Part 2 of 3: Form a few good habits and be patient.
I want to hit on what I think are the essential habits of a successful athletic lifestyle. There are a couple of schools of thought on nutrition and fueling as an endurance athlete. The best way to make this point is to give you a real-world analogy.
The engine that powers the human body has a lot in common with two kinds of fires. A cooking fire remains hot and can boil water or fry fish in minutes, but that only works if you constantly add fuel to the fire. It never has big flames but provides a reliable, predictable output. A bonfire is different from a cooking fire. In the beginning, you a lot of fuel to a bonfire, but then you step back (way back, in some cases) and watch it burn down to nothing. In the beginning, you get incredible amounts of heat and light. In the end, you have a mess to clean up!
The end products of both fires are different. A cooking fire has a small pile of white ashes as its leave-behind, and they are quickly scattered the following day by a kick with your shoe. A bonfire will have many half-burned logs on the perimeter, and beneath the ashes will be some hot coals that smolder for a day but provide no light nor much usable heat.
Lifetime fitness has more in common with a cooking fire than a bonfire. Your goal is to have a cooking fire for a metabolic engine, not a bonfire. Continual and thoughtful fueling separates a good endurance athlete from everyone else. Here are some recommendations to help you form good habits that help you have a cooking fire, not a bonfire.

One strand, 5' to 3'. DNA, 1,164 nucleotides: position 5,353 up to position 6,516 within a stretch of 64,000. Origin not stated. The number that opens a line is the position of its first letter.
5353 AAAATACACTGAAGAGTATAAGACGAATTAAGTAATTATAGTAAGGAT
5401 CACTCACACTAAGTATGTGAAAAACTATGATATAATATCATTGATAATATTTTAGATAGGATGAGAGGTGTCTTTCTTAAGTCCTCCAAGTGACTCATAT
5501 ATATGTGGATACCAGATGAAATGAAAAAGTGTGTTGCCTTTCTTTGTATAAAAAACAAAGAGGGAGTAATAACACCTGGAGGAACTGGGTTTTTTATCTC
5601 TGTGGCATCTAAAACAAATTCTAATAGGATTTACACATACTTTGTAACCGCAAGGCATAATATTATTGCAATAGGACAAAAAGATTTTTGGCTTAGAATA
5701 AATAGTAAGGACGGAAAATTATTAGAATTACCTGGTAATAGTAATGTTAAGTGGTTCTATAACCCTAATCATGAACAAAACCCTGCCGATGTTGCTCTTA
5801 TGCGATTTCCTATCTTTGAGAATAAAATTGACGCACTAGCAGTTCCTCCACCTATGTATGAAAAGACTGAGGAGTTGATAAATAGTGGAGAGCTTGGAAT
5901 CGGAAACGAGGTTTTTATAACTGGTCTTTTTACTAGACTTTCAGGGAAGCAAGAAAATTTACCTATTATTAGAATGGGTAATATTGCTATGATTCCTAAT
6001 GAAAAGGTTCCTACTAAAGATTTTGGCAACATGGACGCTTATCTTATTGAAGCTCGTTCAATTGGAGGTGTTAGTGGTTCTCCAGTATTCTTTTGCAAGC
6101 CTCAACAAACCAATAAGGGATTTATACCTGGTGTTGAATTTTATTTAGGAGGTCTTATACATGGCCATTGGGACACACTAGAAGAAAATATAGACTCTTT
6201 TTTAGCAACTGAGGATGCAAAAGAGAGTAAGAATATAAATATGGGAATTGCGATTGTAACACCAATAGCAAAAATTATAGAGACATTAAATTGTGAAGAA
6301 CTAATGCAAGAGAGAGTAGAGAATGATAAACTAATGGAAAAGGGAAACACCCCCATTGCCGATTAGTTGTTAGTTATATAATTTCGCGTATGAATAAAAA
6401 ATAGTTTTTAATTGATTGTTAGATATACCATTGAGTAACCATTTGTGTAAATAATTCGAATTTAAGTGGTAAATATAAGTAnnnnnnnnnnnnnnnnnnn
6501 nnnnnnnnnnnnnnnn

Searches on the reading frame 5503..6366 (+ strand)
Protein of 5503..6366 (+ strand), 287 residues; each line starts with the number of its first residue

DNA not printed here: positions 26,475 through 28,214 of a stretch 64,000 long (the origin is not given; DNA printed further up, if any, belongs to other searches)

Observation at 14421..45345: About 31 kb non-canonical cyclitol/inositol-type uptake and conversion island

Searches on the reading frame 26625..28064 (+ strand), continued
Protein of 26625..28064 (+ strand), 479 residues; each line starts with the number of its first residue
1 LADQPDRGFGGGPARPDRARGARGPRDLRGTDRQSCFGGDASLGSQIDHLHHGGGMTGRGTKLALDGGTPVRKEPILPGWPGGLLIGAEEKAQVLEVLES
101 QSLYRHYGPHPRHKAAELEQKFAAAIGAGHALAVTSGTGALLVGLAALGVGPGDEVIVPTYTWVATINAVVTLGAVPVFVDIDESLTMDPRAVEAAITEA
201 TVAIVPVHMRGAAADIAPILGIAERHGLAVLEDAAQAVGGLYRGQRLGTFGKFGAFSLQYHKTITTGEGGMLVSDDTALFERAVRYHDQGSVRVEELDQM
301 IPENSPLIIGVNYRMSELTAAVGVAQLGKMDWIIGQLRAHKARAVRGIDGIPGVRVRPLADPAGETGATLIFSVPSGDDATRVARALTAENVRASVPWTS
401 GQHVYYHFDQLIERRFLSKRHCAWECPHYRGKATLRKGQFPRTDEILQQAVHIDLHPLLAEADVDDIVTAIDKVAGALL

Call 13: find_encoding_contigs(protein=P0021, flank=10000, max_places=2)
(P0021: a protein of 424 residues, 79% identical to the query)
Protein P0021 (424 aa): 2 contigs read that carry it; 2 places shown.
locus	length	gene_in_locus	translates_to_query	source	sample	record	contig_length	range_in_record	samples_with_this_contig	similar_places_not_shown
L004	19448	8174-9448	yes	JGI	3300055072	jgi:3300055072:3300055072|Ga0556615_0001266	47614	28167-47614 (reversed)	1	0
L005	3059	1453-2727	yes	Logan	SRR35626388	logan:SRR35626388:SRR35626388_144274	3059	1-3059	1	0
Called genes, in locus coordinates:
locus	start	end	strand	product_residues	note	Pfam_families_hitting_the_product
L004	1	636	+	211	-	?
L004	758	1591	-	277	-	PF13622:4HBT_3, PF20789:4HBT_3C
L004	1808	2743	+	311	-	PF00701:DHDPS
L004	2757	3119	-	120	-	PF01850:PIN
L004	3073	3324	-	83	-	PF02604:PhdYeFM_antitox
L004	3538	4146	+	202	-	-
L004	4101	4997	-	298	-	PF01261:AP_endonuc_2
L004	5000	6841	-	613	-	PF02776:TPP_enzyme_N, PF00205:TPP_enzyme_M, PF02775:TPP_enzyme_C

Plan ahead for your mid-day food, not just your dinner
Mapping out your dinner in advance is something even non-athletes do. We all look forward to a good restaurant and having friends over for dinner at the end of the day. However, the mid-day meal often has a more direct determination of reaching your athletic goals than your best-scripted dinner plans. If you skip your mid-day day, you will have a larger meal later at the end of the day. Unfortunately, few of us have workouts after a late dinner, and we start a bonfire with no benefits.
Instead, have a great lunch, so when dinner comes, you are only adding to what you had for lunch and don’t feel a need for seconds and thirds of food that you will not burn until the following day.
I often try to time the end of my workouts at or around lunchtime. Usually, I shower first and have an ultimate sandwich afterward that includes a lot of protein and carbs. I will drink a caffeinated drink that I make myself. The sandwich takes about 5 minutes to eat, but the glass will last an hour, if not more, as I sip it throughout my recovery. I never try to eat a salad as a post-workout meal, as that would be counterproductive for my goals of becoming faster and stronger. Salad for dinner? Yes. Salad for lunch? No! I am an athlete who is trying to get better. A salad for lunch makes no sense.
Address your protein intake. You probably need more than you are getting.